While watching Operation Filmmaker, I ran the gamut of emotions; at first I found the experience interesting, but the more Mohmed acted up, the more irritated I became, and therefore the less concerned I became for his eventual success. Schreiber and Co. gave him a chance, but instead of stepping up and trying to learn as much as he could about the film making process, he deemed that much of the gofer work was "beneath him" and even blew his opportunity to edit the gag reel that would have been shown at the film's wrap party for the cast and crew. When they finally called him on his B.S. and refused to fund him further, he went looking for another patron in Prague and received one in the form of several ex-pats who gave him free lodging while he worked as a production assistant on Doom, starring The Rock. This is where Mohmed really lost me, because at this point he had proven that he wanted the world but wanted it handed to him while someone is peeling grapes for him, yet he somehow snookered The Rock into funding him for a year at a film school in London. While there, he drops all pretense of charm, mainly because he doesn't have to be charming anymore, and is continually verbally abusive to those around him, especially the documentary's intrepid director, who has bailed him out with money and support throughout the process.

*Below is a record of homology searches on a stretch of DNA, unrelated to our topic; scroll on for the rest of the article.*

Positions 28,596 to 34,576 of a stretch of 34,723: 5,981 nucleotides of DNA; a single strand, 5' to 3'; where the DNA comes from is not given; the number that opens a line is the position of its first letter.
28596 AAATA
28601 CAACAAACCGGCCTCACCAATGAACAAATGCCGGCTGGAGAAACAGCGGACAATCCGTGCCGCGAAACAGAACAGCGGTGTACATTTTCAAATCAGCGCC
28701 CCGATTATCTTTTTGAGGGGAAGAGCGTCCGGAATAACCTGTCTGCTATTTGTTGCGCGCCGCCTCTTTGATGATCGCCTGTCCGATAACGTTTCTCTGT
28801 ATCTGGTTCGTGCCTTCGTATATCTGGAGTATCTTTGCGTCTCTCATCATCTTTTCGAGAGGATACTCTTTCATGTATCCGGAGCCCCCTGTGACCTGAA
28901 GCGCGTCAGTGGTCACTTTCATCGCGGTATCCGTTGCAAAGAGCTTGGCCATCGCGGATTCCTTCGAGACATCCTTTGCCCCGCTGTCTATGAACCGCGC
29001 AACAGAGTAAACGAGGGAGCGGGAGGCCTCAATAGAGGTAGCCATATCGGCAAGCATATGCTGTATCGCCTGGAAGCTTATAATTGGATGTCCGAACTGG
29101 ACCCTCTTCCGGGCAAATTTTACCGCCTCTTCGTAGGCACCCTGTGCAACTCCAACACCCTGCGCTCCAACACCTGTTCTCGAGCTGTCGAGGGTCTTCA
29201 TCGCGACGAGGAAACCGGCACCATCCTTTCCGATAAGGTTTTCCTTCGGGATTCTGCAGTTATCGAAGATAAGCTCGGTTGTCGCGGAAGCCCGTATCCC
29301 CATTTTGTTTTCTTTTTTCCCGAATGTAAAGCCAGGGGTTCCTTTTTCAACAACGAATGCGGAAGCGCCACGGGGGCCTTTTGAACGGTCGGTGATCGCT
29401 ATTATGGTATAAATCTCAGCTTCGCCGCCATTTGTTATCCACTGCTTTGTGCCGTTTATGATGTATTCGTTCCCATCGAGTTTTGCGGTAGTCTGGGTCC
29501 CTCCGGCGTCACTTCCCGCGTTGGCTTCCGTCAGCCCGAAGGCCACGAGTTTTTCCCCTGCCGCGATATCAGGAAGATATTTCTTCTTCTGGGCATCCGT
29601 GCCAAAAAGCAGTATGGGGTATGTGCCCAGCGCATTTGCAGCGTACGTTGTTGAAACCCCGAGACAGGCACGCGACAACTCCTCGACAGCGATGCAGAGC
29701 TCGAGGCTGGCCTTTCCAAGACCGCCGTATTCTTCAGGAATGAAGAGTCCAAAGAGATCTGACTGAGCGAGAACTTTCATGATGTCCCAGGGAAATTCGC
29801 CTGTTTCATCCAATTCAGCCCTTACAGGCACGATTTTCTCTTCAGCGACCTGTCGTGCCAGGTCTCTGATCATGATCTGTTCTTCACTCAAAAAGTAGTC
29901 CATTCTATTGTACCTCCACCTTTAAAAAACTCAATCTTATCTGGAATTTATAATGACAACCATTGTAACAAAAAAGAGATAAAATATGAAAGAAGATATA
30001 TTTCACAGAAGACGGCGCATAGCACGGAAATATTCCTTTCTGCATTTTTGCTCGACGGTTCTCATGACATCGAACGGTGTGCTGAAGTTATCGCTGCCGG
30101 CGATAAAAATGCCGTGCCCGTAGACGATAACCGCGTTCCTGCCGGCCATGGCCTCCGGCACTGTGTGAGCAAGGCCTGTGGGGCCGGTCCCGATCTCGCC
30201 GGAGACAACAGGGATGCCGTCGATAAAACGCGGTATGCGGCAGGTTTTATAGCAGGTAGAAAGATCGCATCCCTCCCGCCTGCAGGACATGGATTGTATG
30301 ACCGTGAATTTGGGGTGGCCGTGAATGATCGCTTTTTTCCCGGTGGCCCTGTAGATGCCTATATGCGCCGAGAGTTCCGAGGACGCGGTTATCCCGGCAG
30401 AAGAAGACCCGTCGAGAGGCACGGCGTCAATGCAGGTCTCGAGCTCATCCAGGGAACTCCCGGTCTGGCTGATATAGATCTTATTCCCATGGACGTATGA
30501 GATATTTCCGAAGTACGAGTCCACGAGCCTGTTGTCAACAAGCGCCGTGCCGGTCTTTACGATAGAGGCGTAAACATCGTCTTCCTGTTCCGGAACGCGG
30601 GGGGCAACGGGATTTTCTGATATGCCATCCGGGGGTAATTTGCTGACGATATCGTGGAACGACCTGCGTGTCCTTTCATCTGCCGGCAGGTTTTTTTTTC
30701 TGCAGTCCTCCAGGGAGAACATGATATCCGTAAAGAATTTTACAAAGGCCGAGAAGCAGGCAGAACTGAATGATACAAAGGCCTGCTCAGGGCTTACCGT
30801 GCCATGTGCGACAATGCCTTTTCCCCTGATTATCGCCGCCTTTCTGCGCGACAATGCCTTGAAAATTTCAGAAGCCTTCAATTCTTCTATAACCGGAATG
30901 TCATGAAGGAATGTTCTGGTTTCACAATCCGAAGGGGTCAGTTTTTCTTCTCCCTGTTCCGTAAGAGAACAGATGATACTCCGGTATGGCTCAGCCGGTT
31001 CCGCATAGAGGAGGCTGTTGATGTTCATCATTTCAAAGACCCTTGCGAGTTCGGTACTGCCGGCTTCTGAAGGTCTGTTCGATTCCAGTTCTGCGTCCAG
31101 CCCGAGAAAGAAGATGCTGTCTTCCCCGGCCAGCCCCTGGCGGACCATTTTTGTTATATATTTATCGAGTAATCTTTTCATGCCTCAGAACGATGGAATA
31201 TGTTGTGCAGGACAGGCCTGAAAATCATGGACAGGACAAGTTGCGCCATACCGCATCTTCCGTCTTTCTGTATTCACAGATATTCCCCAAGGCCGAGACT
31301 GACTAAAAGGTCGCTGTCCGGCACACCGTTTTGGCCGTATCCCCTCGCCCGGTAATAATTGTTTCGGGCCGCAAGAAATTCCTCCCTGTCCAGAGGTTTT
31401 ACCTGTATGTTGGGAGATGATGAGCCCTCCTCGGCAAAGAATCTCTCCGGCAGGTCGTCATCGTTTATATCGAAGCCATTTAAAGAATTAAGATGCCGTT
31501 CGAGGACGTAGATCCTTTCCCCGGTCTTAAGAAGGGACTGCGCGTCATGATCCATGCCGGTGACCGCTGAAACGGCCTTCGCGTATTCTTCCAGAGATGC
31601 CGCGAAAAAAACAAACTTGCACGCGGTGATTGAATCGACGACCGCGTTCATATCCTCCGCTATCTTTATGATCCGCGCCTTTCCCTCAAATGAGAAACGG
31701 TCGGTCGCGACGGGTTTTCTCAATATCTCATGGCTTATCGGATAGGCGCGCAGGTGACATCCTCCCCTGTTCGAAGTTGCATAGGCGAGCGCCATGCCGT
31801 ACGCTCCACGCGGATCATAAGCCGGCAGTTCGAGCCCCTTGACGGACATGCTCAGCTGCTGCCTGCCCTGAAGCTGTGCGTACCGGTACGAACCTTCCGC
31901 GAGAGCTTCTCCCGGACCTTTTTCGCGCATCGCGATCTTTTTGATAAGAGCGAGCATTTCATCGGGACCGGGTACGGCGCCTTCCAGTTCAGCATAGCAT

I'm not sure if Operation Filmmaker is supposed to be a thematic comparison to Iraq-US relationships, or if it's simply just a slightly scattered documentary that wildly veers off from its original premise, but Muthana Mohmed is such an entitled jackass that I found it difficult to stay on board. The film doesn't become a train wreck - that would have been easier and more entertaining to watch - it just becomes bitter, not enjoyable and ultimately somewhat pointless.